Improperly using protective signs, signals, and symbols … to injure, kill, or capture the enemy is an act of perfidy. Such acts are prohibited because they undermine the effectiveness of protective signs, signals, and symbols and thereby jeopardize the safety of noncombatants and the immunity of protected structures and activities. 
United States, The Commander’s Handbook on the Law of Naval Operations, NWP 1-14M/MCWP 5-12.1/COMDTPUB P5800.7, issued by the Department of the Navy, Office of the Chief of Naval Operations and Headquarters, US Marine Corps, and Department of Homeland Security, US Coast Guard, July 2007, § 12.2.
The US Manual for Military Commissions (2010), Part IV, Crimes and Elements, includes in the list of crimes triable by military commissions:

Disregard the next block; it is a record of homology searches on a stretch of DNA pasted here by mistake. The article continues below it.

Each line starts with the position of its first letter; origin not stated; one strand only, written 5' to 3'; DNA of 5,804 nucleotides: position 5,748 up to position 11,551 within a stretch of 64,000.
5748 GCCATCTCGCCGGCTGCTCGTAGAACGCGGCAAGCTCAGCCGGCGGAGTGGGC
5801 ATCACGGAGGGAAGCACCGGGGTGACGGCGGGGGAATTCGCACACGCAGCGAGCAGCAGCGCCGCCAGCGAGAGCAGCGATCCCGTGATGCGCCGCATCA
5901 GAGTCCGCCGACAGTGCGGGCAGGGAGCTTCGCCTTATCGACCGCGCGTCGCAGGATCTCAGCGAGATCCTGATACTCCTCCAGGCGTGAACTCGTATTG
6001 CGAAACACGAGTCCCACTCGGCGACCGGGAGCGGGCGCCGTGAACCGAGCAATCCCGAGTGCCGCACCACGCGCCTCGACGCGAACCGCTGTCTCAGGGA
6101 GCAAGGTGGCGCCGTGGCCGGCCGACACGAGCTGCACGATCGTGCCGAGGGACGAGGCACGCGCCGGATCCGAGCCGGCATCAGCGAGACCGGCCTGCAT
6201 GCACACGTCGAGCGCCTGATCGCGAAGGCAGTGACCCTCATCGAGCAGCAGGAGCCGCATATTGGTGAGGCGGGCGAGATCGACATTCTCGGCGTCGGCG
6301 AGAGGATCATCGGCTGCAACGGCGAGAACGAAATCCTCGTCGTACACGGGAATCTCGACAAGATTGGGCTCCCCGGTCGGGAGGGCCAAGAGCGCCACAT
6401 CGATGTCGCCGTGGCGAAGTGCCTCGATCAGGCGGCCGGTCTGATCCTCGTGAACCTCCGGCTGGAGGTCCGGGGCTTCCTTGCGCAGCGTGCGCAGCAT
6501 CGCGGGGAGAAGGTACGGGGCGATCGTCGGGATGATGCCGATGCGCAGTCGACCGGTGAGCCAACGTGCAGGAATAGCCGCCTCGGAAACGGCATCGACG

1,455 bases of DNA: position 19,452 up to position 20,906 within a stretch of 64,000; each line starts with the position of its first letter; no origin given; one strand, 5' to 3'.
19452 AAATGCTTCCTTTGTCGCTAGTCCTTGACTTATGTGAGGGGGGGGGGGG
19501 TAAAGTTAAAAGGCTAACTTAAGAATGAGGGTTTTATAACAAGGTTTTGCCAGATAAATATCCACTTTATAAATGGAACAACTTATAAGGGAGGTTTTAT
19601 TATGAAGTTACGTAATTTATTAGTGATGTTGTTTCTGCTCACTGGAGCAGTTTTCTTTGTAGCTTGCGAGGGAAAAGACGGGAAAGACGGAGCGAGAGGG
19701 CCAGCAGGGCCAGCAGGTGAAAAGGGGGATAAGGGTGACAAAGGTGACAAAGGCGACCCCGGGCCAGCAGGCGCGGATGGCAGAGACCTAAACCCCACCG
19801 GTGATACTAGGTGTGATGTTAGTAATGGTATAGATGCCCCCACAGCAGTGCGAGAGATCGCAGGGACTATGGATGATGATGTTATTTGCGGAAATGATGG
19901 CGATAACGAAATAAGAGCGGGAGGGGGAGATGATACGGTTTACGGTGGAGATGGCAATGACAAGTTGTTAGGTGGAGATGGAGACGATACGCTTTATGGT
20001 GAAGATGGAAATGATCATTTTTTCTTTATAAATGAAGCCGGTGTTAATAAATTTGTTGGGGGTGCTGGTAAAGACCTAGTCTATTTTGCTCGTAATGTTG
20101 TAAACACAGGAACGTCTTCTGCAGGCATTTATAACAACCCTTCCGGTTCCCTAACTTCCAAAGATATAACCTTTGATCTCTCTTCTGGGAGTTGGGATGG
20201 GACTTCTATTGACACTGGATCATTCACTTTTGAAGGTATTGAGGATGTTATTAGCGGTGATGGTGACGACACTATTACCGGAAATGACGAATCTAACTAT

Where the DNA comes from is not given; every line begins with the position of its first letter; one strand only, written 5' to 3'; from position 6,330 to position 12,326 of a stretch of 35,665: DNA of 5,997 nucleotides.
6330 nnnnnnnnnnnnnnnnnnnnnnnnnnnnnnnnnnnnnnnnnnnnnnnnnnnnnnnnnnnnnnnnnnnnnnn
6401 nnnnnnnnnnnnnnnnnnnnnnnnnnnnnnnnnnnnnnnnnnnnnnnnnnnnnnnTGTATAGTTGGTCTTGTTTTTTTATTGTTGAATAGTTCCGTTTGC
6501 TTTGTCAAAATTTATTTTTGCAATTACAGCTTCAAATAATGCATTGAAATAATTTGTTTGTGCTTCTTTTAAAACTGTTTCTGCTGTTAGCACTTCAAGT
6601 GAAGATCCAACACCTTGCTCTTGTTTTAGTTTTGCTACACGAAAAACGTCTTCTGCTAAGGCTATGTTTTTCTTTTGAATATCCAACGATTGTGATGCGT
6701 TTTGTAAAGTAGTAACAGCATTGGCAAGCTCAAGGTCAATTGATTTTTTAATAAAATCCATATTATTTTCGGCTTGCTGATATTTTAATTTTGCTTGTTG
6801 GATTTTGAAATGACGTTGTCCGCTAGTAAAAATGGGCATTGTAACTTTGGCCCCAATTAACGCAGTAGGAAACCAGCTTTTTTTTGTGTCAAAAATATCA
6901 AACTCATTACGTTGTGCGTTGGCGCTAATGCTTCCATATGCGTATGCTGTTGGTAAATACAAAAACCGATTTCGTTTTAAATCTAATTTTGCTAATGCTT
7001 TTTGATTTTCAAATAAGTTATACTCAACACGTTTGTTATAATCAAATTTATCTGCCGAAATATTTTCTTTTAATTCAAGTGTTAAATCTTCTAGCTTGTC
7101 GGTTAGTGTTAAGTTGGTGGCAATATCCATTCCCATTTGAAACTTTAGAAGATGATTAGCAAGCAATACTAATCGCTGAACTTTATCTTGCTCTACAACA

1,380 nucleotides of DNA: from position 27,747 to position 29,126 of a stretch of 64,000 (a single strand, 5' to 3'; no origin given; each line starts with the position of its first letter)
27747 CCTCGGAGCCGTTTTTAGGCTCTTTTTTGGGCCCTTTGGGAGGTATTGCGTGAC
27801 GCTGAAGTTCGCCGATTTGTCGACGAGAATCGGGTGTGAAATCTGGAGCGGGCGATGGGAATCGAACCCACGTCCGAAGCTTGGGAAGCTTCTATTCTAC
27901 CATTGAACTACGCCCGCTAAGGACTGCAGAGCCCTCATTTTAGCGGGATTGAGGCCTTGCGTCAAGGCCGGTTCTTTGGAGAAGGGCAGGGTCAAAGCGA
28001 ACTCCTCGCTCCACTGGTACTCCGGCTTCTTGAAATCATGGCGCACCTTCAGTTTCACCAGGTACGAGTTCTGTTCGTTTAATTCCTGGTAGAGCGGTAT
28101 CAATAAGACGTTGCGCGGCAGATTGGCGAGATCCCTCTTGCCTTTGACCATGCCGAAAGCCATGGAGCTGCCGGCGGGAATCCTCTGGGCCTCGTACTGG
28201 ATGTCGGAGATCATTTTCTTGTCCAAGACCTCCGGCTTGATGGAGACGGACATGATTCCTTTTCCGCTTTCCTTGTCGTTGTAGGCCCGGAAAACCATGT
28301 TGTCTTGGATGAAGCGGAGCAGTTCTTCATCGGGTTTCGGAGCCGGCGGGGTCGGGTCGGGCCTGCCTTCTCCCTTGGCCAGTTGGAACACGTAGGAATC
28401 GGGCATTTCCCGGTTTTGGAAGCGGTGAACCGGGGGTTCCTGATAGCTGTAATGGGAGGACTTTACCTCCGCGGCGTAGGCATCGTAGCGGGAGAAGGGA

USING TREACHERY OR PERFIDY.
a. Text. “Any person subject to this chapter who, after inviting the confidence or belief of one or more persons that they were entitled to, or obliged to accord, protection under the law of war, intentionally makes use of that confidence or belief in killing, injuring, or capturing such person or persons shall be punished, if death results to one or more of the victims, by death or such other punishment as a military commission under this chapter may direct, and, if death does not result to any of the victims, by such punishment, other than death, as a military commission under this chapter may direct.”
b. Elements.
(1) The accused invited the confidence or belief of one or more persons that they were entitled, or obliged to accord, protection under the law of war;
(2) The accused intended to betray that confidence or belief;
(3) The accused killed, injured or captured one or more persons;